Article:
(Also the continuation for the Government Plot route doesn’t line up with how it originally ends, but it’s a pretty fun epilogue so whatever.)
While the Gallery isn’t at all new, I found something interesting (assuming this isn’t the same on the PC version as well). In Root Letter, The Gallery was locked till you completed three extra events that unlock after you complete your first ending or achieve all the endings. Weirdly enough, on the Switch, the Gallery sections that were locked till you completed the extra events were unlocked by default. So that’s a plus if you don’t want to go through the extra events.
So the question is, is Root Letter Last Answer worth getting? Well, that depends. For those who already played through the original Root Letter, this might not be entirely worth it unless you want to see the sequel arcs and want a version with a live-action mode. And even then, I recommend waiting till it fades from your memory (unlike me who played Root Letter a month before Last Answer). For those who saw Root Letter as a decent, middle ground, visual novel, this won’t change your mind either. If you are new to Root Letter though, yeah it’s worth picking up Root Letter Last Answer. It’ll still depend on whether or not you want to pay extra for the live-action mode, but you’ll be picking up the enhanced version (if you do, I do recommend going through it with the original art at least once).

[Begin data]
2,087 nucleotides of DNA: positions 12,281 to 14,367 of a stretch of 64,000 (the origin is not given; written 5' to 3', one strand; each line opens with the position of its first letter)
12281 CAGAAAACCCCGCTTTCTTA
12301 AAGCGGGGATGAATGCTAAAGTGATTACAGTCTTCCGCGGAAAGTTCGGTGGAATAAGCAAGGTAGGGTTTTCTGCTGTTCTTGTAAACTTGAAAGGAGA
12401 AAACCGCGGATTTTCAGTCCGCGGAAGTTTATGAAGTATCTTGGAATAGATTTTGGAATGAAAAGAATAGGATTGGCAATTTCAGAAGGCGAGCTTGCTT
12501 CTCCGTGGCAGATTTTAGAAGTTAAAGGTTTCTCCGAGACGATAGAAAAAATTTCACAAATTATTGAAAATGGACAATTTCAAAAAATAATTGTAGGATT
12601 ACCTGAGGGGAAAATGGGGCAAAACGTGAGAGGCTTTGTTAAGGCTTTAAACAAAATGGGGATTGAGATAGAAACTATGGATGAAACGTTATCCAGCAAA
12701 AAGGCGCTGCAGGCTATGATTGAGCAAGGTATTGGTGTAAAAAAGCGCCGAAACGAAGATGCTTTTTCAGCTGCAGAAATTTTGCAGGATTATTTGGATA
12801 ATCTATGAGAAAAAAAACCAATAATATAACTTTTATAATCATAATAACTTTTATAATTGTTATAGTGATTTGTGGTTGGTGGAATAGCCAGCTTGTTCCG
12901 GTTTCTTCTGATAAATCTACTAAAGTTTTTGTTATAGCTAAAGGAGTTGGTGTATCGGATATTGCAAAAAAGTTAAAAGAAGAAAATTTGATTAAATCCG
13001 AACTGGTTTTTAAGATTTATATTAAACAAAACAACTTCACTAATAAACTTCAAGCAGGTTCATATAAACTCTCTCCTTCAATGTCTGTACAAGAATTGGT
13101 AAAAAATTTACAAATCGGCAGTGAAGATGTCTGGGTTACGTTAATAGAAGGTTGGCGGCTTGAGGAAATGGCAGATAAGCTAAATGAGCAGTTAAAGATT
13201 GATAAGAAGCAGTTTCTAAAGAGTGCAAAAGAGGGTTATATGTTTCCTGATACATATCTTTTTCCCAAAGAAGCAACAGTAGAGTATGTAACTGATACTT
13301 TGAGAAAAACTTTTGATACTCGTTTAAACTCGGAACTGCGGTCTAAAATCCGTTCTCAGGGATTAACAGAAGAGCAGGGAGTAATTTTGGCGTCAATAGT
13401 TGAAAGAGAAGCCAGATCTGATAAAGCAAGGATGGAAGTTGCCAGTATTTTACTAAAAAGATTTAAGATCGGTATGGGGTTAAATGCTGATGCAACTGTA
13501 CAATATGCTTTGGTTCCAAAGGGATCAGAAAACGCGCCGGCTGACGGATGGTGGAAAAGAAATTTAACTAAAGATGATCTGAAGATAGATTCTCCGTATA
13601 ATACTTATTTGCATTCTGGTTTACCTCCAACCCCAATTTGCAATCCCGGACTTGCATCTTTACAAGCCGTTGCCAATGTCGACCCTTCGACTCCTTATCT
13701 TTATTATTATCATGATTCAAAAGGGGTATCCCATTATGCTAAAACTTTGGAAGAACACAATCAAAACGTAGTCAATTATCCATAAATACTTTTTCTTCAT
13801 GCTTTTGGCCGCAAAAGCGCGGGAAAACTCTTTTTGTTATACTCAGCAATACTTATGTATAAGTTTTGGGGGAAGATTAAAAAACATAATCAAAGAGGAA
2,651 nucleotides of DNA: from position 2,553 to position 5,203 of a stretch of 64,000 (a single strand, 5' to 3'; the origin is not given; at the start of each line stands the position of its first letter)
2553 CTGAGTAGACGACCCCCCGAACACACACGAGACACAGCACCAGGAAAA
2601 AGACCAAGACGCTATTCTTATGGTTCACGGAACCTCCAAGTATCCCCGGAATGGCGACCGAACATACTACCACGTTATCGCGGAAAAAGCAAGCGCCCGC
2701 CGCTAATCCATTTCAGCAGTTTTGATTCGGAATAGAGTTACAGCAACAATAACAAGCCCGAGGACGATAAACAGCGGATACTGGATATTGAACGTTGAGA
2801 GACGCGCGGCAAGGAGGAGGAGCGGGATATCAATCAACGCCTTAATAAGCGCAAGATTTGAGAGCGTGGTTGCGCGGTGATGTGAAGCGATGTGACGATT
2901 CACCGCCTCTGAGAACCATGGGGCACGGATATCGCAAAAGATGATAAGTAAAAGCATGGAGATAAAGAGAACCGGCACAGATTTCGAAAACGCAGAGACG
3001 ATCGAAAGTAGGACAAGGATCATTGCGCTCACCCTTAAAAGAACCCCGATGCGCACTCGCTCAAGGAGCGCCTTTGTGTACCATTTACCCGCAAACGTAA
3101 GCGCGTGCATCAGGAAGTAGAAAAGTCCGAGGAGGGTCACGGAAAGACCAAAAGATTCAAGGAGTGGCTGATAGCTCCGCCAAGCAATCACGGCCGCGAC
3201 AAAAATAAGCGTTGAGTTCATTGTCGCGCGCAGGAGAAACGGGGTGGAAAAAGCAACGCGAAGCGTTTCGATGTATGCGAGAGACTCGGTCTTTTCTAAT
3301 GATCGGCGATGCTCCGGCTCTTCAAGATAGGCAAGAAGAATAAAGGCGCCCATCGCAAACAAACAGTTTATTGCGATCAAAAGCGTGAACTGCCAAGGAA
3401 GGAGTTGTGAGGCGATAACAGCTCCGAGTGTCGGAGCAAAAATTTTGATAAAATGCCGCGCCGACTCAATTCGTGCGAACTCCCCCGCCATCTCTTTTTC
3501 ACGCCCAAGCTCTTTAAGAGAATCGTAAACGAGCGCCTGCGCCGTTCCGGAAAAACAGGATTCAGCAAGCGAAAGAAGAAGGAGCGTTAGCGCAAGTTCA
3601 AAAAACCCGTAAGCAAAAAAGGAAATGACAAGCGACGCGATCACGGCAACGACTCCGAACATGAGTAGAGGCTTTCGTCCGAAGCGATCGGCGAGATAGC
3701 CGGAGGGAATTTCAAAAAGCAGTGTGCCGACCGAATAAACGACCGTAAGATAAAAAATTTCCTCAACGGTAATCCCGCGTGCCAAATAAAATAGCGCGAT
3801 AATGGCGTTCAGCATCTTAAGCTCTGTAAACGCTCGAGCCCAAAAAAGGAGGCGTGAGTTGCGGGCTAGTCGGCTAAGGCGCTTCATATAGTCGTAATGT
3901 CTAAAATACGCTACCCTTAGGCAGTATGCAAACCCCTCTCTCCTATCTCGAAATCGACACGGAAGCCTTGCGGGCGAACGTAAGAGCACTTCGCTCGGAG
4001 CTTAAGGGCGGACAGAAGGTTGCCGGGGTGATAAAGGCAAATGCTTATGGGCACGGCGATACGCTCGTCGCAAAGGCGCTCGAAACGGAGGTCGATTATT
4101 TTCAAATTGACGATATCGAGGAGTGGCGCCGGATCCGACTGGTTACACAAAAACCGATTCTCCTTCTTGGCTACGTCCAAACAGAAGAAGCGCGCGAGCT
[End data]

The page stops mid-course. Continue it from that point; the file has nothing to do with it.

Despite personally thinking that Root Letter is a decent visual novel, the characters are well written and I did enjoy interacting with them (despite Max lowkey being terrible) and the mystery is good. If you’re looking for a visual novel that has a (mostly) chill mystery, pick Root Letter up in your free time.
For those who love Root Letter, there’s some news. It turns out that we’re getting a sequel! Not much is known about Root Letter 2, but it’ll include more areas in the Shimane prefecture and we’ll be getting a more mysterious, darker mystery story that’ll include more murders.